Often overlooked by visitors rushing off the Picton ferry on their way to Nelson. Marlborough, with its vineyards, vibrant artisan community, wide open spaces and iconic Queen Charlotte Sounds is a world class destination tucked into the hills and rivers of the South Island. Marlborough is worth the detour.
What to see and do in Marlborough:
- Explore Polynesian and early Maori history / culture in the region
- Historic ship Edwin Fox exploration
- Wine trails, largest wine growing region in New Zealand
- Art and craft markets, reflecting the vineyards, fruit and produce of the area.
- Explore the walking network linking waterways, peninsulas and islands of the Queen Charlotte, Kenepuru and Pelorus Sounds.
- Meet the native falcon, Karearea, New Zealand’s pinup girl on the $20 dollar note
Best time to visit:
Between November to April (Spring to Autumn) the weather is temperate. Marlborough is a great winter destination, wear layers and enjoy the great outdoors without the crowds.
Marlborough is at the northeastern tip of the South Island. Picton is the South Island terminus for the interisland ferry. There is a domestic airport in Blenheim with rental car facilities based at the airport.
You will need a vehicle.
Must do highlights:
- Omaka Aviation Centre interactive centre appealing to all age groups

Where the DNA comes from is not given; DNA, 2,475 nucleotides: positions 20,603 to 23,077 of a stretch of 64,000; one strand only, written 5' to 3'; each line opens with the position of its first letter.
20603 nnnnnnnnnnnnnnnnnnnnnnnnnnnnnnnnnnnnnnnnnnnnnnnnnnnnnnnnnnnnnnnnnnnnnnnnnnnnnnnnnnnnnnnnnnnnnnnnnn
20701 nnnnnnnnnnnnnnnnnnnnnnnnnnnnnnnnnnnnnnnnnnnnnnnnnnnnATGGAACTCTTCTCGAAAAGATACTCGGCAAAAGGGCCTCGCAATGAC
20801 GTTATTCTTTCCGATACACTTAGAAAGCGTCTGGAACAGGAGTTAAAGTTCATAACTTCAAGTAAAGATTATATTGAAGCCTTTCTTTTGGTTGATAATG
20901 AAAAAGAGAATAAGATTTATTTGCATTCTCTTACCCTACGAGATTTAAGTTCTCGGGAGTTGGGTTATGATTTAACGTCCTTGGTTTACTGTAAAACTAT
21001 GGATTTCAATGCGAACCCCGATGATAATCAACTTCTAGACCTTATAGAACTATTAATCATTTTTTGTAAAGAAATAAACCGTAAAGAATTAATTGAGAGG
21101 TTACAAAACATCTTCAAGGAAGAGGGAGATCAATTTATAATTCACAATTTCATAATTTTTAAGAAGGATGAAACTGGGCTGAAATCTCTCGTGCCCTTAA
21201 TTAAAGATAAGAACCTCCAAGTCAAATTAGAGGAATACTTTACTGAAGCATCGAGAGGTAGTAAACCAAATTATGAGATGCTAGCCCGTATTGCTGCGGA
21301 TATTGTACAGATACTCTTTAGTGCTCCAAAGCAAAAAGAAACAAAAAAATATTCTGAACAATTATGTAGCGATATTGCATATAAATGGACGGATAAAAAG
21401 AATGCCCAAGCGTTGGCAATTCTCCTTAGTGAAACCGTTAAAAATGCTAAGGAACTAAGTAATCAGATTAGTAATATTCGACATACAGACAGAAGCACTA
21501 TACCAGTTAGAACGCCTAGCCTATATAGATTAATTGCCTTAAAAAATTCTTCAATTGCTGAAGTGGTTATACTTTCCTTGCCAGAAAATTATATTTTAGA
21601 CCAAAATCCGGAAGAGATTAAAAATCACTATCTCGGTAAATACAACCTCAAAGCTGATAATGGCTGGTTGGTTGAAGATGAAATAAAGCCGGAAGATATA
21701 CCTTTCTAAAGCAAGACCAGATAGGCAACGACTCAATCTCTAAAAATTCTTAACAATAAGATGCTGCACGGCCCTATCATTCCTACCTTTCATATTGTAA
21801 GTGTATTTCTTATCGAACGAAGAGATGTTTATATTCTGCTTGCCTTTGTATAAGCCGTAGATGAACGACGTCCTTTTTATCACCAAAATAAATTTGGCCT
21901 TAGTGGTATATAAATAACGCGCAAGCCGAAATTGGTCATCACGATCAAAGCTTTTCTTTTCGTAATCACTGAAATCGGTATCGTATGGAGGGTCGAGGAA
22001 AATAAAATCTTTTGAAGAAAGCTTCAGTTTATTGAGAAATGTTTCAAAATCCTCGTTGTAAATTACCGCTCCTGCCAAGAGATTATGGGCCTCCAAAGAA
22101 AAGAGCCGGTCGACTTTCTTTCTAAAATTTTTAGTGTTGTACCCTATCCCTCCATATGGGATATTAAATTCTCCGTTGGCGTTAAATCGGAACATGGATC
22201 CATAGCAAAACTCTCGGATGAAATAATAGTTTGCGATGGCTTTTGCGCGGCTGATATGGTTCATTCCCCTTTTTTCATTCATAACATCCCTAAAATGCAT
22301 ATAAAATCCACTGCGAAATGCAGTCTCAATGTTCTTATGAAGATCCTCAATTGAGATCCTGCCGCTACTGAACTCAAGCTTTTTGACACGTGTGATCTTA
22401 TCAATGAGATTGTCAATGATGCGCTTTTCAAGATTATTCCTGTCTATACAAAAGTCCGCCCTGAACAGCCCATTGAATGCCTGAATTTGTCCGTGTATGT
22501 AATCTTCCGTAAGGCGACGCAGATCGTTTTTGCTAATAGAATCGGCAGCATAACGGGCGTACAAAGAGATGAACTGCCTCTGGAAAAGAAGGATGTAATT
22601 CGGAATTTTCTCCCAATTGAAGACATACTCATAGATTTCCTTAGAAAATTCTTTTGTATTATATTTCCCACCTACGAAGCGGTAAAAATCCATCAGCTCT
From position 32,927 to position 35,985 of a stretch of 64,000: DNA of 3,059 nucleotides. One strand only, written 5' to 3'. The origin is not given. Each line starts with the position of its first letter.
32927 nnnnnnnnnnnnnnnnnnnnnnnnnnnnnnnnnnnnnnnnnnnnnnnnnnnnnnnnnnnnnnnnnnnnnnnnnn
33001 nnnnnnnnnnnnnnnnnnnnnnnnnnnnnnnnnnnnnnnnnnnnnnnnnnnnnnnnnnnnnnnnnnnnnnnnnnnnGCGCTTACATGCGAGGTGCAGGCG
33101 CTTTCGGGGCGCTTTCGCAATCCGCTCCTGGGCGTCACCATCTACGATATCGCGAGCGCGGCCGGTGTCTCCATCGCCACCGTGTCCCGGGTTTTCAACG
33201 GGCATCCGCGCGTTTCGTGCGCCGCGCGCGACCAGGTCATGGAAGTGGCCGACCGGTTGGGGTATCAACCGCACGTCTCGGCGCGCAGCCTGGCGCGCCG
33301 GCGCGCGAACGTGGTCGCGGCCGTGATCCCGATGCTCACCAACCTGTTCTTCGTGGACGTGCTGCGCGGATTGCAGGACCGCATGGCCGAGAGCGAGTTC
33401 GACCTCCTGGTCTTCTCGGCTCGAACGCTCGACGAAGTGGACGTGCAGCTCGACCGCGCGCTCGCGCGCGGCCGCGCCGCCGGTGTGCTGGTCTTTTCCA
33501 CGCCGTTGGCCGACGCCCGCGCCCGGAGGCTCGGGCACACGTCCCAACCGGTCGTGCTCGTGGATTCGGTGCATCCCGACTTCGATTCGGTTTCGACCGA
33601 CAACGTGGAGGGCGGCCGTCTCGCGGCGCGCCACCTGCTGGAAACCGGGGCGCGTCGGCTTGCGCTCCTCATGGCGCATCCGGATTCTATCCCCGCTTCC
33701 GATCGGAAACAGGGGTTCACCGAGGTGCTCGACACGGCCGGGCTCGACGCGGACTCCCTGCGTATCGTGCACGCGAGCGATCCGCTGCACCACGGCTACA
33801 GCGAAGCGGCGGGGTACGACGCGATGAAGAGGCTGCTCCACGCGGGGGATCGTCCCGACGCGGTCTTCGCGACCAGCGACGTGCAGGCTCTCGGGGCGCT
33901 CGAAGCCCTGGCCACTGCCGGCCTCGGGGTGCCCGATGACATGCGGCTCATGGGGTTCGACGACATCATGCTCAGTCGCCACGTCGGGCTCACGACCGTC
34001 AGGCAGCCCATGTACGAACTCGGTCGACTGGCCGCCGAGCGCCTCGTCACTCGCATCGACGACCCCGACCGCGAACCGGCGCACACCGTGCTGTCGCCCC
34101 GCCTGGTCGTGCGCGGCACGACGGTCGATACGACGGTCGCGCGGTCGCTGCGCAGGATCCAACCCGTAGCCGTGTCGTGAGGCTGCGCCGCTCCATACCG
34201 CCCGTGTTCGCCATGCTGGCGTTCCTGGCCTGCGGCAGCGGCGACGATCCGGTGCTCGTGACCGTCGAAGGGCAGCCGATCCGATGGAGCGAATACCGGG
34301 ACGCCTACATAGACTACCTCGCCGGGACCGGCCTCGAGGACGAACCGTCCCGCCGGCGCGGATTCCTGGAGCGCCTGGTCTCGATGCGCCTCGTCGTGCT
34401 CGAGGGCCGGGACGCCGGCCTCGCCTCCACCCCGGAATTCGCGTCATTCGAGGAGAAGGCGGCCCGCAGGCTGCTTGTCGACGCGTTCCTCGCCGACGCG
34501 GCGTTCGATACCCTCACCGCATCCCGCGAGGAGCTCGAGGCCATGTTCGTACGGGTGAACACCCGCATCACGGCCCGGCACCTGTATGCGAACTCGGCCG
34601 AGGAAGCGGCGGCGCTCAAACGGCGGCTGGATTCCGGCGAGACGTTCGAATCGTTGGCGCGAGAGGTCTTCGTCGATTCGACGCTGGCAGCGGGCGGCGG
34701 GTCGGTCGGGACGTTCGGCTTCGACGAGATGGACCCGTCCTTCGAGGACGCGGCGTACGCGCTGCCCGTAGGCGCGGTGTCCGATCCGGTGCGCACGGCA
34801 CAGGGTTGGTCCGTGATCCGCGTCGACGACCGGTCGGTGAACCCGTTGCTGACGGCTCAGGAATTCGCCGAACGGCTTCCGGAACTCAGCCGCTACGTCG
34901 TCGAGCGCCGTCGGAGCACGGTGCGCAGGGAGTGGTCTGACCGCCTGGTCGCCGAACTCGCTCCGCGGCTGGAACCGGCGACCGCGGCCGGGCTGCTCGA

- Brancott Estate Kareara or native falcon
- Queen Charlotte Sound mail boat cruise
- Walk or cycle Marlborough’s tracks through vineyards & coastal sounds
- Pelorus River kayaking adventure for all age groups
CULTURE & HERITAGE
The Omaka Aviation Heritage Centrelearn more
Edwin Fox Museumlearn more
Marlborough Museumlearn more
Wairau Barlearn more
Cob Cottage In Marlboroughlearn more
Picton Heritage & Whaling Museumlearn more
A good place to start is the Marlborough Art Society rooms where information about opening hours and galleries is available. Do not forget to check with the Marlborough Visitor Centre as well for brochures and up and coming artist installations and exhibits.
VINEYARDS, FOOD & FEAST
Explore over 30 cellar doors at your own pace, self-drive, cycle or join a guided wine tour. Or if you prefer a cold beer, then don’t worry Marlborough has you covered with the local Renaissance and Moa craft breweries producing quality brews. A number of wineries have attached cafes which is a perfect antidote to a busy week. Marlborough guide to wineries. Check online for up to date information as circumstances have forced some venues to close.
SHOPPING & MARKETS
Marlborough Sunday Farmers Market. The choice of deli products reflects Malborough’s role as one of New Zealand’s fruit bowls. Make sure you have enough room in your suitcase as you are sure to acquaire a special treat for the road. For veteran market attendees Marlborough’s Sunday Farmers Market A&P showgrounds is a must do activity. For vintage and second hand clothing Blenheim is worth a detour to check out the latest finds.
Estuaries, lagoons, sweeping views of coast and harbour, vineyard trails complete with restaurants and cafes, heritage trails through towns and countryside Marlborough covers about everything. Walk Marlborough and discover regional New Zealand.
Family-friendly walks and trams in Marlborough: Walking and tramping. Department of Conservation has helpfully listed family friendly walks for all ages groups including Lake Chalice, Wairau Lagoon, Pelorus Bridge Scenic Reserve and White’s Bay Tracks complete with length of the walk, duration and grade of the walk.